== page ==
The chemistry of your water actually plays a big role in the flavor of your beer. And have water that is good for brewing chemically and free of off flavors will create a better beer. For example, If your brewing water has chlorine in it, you may end up with chlorophenols which taste like cherry medicine. If the pH is too high, you can get bitter tannins and a reduced hop flavor or aroma.

The chlorine issue potentially is the most detrimental when working with automated brewing systems that pull directly from your tap water supply. Odds are it has chlorine in it. You can remove chlorine by adding ¼ of a camden tablet for every 5 gallons of water. This will remove all chlorine and chloramines in water almost instantly.


When yeast ferments sugars, it creates alcohol, as well as other byproducts called esters. These can be good tasting like a mild fruitiness in an English ale, or they can produce a nail polish remover taste if the temperature is too high. The byproduct of fermentation (alcohol), also has a flavor contribution. High alcohol beers have an alcoholic warming taste too them which can be quite pleasant if there is enough body to back it up. However a very high ABV in a low bodied beer can taste off-balance.


Malt adds a large portion of the flavor to your beer. Different malts add a wide range of flavors from bready, to coffee, chocolate, and caramel. There are well over 50 kinds of malt to choose from for every batch of beer you make, and as long as you stick to your grain bill principles, you should be making great beer every time!


Hops add bitterness to balance out the sugary sweet malt. Hop additions, depending on when they are added, can also add flavor and aroma to your beer. Almost all of that tropical fruitiness in your NEIPA is derived from hop additions. Read about what each hop’s flavor and aroma profile is to see if you want to try it out in your next beer.  So there ya go!"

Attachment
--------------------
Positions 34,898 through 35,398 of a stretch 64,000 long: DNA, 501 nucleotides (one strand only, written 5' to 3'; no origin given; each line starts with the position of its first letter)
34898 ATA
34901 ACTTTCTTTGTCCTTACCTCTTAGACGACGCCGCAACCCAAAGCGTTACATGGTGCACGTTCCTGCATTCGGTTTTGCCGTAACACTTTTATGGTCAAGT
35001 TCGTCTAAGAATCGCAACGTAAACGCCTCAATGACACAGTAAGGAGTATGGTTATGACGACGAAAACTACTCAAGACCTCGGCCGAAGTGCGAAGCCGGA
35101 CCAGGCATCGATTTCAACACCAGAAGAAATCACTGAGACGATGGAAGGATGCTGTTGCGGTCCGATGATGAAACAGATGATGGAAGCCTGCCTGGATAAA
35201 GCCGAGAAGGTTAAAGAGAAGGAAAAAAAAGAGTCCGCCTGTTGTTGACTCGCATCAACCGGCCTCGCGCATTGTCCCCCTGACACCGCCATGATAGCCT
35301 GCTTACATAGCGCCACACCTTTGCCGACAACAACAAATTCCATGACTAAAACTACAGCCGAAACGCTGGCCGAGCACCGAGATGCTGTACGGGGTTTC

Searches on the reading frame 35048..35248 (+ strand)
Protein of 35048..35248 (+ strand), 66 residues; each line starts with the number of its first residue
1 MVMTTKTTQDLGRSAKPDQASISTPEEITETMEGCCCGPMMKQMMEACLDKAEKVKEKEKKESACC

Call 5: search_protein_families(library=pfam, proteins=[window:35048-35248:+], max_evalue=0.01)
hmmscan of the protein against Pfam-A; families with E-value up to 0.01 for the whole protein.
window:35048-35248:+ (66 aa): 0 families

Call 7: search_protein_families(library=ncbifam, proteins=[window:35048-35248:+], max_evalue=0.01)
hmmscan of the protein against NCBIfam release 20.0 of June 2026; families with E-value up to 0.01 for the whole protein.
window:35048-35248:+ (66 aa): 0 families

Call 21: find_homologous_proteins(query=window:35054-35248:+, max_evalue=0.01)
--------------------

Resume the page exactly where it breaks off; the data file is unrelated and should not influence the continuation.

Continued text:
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  • 3 months later...
On 28/09/2019 at 2:09 AM, Weissbock said:

Ha!  changing my answer to:  add 150 - 250 grams of. some **dextrine malt!  

I am very new to this and have been wanting to do the Ruby Porter because I really like porters.

Please elaborate on this?  In other words, exactly how do I add this to my BrewPrint kit in the BeerDroid?

Do I just buy some of this malt and add the malt to the BeerDroid at the start?  Do I have to grind it up into a find powder like the other ingredients?  Do I have to steep it and then add the liquid?

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Adding about 2 oz of Maltodextrin Would you give your beer more body, but would add no extra flavor. To boost flavor without adding a lot of extra alcohol you would have to steep some malts and yes you would need To have them crushed When you purchase. You would steep them in about 2 quarts of water 160 degrees F for 30 minutes.  If I were you I would look up information on the internet about steeping the grains. 

To use maltodextrin and steeping grains. I would do them both In a pot of 2 quarts water.  Get your water to a controllable temperature Of about 160°F, Put the maltodextrin in And stir it till dissolved fully. Then using a grains bag add grains to steep 30 minutes. Remove grains after 30 min. Cover and allow to cool.

After this is all cooled down Add about half of your Fresh water to the droid, pour in the steeped stuff then top water off to how much your Instructions call for.  Now pour in the rest of your elements and finally yeast, close the top.

Perhaps easier... You could try adding about 1⁄2 a pack of either X4 or X5 to your droid To boost flavor a little. Since we do not know exactly which malts are in the X Elements You could end up with more of a stout than a porter So I would probably go with the X4.  If I were going to Steep some grains I would probably try 1.5 oz of Chocolate malt, Victory malt, Or even Caramel crystal 120 malt, Any of these would work well with either porter or stout. Again you should probably look up information on steeping grains.

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Hi Erik and Weissbock. I do a fair bit of steeping. If 100g or under I use a coffee plunger, works well and good for hop pellets as well. Purchase pre-cracked grains or place grain in a zip lock plastic bag and crack with a rolling pin, beer bottle or what ever. The crystal malts do well for Porter. I use 100g for a 10l brew.

I will correct Weissbock in “Now pour in the rest of your elements and finally yeast, close thetop.” The yeast must be sprinkled on top first then the ingredients if using the Brewart ingredients as they are in powder form.

(Maltodextrin is non fermentable (so no extra alcohol%) but gives body, mouth feel and helps with head retention.)

cheers Mark